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TOBACCO FIRMS TRY TO DENY SCIENCE

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Leaders of the U.S. tobacco industry are still trying to deny the obvious. They have filed a lawsuit against the Environmental Protection Agency challenging the agency's report released last January that said secondhand smoke causes cancer.

The move should come as no great surprise since the industry still hasn't even acknowledged that smoking itself causes cancer - let alone secondhand smoke.Six tobacco companies and organizations said they are pursuing the suit, filed in U.S. District Court in Greensboro, N.C., in an effort to get the study and the EPA's assessment of secondhand smoke declared "null and void." They should not prevail.

The tobacco industry representatives claim the EPA did not follow its own guidelines in preparing the study and the evidence the agency found does not warrant classifying secondhand smoke, or environmental tobacco smoke, as a human carcinogen.

But EPA spokesman Dave Ryan says the agency supports the scientific validity of the study. He said the report was reviewed twice by an independent science committee made up of outside experts, and the 16 members "unanimously endorsed our conclusion that passive smoking is a known human carcinogen." That's pretty solid scientific backing.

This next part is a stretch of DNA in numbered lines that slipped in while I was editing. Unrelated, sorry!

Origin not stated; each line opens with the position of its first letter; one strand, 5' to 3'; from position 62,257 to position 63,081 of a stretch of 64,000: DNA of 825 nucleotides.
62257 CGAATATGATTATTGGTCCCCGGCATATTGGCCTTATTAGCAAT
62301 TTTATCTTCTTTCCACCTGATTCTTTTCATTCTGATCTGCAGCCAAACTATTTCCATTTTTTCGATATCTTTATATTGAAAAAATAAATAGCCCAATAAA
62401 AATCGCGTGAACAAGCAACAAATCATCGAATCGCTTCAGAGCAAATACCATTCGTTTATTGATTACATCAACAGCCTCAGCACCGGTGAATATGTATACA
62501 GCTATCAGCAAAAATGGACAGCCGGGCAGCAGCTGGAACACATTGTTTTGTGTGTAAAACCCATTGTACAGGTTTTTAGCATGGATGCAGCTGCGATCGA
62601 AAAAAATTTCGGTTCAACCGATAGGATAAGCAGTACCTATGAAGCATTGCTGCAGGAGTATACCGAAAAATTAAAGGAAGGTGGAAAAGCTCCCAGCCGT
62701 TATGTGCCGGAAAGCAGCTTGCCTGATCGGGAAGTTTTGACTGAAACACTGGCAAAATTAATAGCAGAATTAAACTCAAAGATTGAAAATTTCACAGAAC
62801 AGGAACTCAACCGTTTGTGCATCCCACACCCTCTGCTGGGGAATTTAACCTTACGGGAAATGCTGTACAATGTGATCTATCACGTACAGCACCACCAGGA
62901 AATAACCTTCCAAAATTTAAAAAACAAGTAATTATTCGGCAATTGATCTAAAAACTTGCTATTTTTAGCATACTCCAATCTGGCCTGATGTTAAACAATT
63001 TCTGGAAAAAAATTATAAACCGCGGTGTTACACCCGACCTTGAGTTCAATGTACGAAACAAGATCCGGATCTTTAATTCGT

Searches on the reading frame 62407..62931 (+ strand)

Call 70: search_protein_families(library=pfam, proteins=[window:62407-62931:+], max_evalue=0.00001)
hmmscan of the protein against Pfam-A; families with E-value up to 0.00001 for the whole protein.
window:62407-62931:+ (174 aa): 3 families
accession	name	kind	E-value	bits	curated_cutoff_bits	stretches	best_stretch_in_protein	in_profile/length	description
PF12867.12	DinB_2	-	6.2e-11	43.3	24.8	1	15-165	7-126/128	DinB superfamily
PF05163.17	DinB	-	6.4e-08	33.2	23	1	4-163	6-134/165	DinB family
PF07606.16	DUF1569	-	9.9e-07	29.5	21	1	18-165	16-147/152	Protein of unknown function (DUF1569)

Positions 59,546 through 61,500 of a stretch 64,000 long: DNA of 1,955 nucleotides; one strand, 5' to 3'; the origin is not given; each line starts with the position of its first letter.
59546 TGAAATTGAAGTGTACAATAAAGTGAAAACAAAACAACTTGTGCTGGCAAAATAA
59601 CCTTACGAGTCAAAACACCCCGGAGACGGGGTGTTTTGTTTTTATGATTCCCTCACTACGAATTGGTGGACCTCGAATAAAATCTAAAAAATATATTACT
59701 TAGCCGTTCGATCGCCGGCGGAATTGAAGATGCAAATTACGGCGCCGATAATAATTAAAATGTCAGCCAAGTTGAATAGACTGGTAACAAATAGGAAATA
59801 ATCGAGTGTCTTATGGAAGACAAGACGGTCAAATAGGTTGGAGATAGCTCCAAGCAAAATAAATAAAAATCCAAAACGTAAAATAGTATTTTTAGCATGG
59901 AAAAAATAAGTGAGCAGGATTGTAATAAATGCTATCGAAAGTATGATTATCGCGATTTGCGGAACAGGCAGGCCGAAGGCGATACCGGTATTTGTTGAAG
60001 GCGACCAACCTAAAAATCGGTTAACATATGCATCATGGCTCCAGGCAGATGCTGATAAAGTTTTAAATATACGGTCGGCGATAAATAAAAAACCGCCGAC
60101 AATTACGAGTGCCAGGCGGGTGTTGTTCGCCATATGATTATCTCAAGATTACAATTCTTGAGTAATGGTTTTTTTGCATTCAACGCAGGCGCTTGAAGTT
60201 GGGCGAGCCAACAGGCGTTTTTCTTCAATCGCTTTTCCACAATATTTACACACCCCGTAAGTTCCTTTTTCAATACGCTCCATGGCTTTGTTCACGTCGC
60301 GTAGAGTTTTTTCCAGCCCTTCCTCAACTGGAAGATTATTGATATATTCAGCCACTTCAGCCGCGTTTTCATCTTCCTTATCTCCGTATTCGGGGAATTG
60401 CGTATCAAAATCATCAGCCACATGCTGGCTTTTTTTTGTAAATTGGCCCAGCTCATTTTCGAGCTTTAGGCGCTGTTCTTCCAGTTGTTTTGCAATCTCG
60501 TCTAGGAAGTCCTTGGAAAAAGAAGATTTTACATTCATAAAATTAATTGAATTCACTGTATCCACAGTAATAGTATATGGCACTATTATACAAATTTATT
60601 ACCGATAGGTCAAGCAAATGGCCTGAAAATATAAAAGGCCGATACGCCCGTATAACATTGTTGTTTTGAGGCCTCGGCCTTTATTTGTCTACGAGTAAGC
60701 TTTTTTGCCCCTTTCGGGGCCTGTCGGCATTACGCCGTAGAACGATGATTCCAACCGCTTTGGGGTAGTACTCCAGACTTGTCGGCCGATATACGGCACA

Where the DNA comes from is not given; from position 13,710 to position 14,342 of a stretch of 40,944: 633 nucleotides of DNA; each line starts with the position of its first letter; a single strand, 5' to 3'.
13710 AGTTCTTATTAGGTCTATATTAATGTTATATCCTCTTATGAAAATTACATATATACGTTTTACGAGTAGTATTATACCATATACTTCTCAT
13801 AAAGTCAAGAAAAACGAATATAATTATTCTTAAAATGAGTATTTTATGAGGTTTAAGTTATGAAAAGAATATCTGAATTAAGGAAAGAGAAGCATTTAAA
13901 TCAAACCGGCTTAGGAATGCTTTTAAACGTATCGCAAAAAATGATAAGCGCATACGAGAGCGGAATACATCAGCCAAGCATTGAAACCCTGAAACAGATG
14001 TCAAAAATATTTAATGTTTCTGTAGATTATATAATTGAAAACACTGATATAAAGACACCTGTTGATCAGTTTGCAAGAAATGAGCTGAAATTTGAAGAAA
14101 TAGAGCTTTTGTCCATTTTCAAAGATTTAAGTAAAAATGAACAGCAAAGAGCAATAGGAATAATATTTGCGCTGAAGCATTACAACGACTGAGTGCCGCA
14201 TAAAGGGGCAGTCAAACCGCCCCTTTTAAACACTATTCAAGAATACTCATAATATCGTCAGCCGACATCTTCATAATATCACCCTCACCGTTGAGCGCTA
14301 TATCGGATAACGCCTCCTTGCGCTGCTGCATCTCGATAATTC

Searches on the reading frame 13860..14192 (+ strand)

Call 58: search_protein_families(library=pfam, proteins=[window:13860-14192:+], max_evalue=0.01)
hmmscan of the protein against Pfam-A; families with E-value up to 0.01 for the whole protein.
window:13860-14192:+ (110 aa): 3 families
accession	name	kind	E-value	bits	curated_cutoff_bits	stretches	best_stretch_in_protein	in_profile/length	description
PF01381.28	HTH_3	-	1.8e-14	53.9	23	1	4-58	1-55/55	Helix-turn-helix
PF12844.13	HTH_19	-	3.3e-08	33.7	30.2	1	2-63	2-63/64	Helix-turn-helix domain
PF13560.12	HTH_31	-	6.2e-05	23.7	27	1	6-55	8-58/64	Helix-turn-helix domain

Add to that last year's finding by the American Heart Association - backed by the American Cancer Society and the American Lung Association. Those findings linked passive smoking with tens of thousands of heart-disease deaths each year.

That makes passive smoking the third leading cause of avoidable fatal disease. Only smoking itself and alcohol use rate higher.

The tobacco industry refutes the American Heart Association's figures, too. About the only thing the industry recognizes is that smoking is a risk factor for a number of diseases, but it is adamant that smoking isn't the cause of cancer and other health problems.

But it seems that any person with at least some hint of intelligence knows that that just isn't the case.

Besides, the medical community is constantly providing new evidence that smoking is dangerous; evidence that bolsters the EPA's stand.

So how many times does the medical community have to say that all forms of smoking - both active and passive - are dangerous?

And how many times will the tobacco companies try to salvage their profits - and their reputation - by debunking reputable evidence?

The industry's smoke-and-mirrors games - such as this latest lawsuit - may have worked in the past, but when the smoke finally clears . . . the tobacco industries will still be wrong: Tobacco smoke is a killer.